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A patient with a history of partial mandibular resection and subsequent reconstruction following a nasopharyngeal carcinoma was referred for evaluation of orofacial pain and restricted mouth opening.
Considering the patient's medical history and the diagnostic limitations of standard panoramic X-rays (presence of artefacts, image distortions, etc), further advance imaging (eg, MRI or CT) was considered as a diagnostic and management planning tool, which, due to its accuracy, could enable the identification of the coronoid process volume and morphology, and would also allow further assessment of the disk–condyle relationship.1 ,2
A reformatted high-resolution CT scan was interpreted by a board certified oral and maxillofacial radiologist, and revealed a unilateral (left) enlarged coronoid process with normal morphology, with its tip extending more than 1 cm from the inferior portion of the zygomatic arch, consistent with coronoid hyperplasia (figure 1). This condition, known to clinically mimic temporomandibular joint dysfunction disorders, commonly displays a unilateral presentation and may be associated with several aetiological factors, including muscular hyperactivity, traumatic events and inflammatory reactions, as well as developmental alterations such as exostoses and, more importantly, osteochondroma and neoplasia.3 ,4 Following advance imaging, an additional incidental finding included a well-defined, low attenuation area in the thyroid region (figures 2 and 3). The patient was subsequently referred to the oncology team for further diagnostic work up to rule out neoplasm. Initial fine-needle aspiration cytology was inconclusive for malignant cells and revealed what was regarded as a follicular lesion of undetermined significance. Histopathology of the surgical specimen following left lobectomy of the thyroid showed features consistent with a papillary carcinoma (pT1N0Mx) (figures 4 and 5).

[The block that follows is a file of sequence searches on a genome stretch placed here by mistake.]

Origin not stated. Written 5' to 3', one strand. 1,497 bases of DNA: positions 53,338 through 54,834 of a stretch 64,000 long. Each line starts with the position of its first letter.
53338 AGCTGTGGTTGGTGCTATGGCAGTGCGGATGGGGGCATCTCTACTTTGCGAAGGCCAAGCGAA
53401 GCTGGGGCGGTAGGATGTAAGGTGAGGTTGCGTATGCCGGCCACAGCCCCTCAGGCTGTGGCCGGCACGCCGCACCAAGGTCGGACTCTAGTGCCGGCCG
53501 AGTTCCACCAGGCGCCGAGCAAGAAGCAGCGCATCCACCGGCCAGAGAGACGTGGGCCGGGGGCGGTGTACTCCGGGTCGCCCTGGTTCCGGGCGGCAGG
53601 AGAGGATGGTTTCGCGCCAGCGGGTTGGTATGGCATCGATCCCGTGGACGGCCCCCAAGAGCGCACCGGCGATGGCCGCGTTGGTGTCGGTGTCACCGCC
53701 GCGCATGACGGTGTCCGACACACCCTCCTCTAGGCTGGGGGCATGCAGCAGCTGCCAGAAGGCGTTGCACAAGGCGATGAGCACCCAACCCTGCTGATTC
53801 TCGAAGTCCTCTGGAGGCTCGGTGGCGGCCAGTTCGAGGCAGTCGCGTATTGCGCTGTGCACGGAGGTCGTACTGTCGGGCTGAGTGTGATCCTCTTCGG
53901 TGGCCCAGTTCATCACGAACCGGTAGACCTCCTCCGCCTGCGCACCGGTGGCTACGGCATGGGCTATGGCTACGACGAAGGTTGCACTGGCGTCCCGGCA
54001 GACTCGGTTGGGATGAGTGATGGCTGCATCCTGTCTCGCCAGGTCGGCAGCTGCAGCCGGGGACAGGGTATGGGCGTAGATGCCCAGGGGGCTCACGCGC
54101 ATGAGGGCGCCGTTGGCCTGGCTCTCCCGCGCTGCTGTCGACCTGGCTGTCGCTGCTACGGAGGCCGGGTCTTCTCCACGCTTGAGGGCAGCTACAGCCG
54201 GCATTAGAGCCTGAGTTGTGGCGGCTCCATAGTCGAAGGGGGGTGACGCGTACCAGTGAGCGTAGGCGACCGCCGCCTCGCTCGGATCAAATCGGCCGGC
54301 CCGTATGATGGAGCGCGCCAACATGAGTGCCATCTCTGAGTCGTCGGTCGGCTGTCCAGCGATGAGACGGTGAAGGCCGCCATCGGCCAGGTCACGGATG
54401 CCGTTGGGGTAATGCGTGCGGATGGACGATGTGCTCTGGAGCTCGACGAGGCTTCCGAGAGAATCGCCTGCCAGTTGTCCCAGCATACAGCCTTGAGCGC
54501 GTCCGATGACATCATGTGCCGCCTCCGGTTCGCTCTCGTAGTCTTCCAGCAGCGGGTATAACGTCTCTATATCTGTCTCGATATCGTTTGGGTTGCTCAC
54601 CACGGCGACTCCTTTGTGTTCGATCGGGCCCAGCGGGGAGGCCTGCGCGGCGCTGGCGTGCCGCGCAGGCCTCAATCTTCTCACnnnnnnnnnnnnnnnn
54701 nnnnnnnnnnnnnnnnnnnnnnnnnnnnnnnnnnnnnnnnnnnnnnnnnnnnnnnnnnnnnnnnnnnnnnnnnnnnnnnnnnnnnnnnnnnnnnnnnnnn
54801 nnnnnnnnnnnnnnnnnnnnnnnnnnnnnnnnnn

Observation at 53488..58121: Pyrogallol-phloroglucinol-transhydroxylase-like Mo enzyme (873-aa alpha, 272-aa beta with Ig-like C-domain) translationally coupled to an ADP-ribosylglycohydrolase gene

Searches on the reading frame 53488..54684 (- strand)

The present case exemplifies the importance of a holistic approach in terms of clinical assessment of the head and neck, while further supporting the importance of modern imaging techniques during the diagnostic process of unusual or clinically convoluted cases.
Holistic approach for interpreting the scan by oral and maxillofacial radiologist.
Use of advanced imaging in diagnostic process.
The authors would like to acknowledge Dr Stanley Hirsch for providing the histology slides.
Competing interests None declared.
Patient consent Not Obtained.
Provenance and peer review Not commissioned; externally peer reviewed.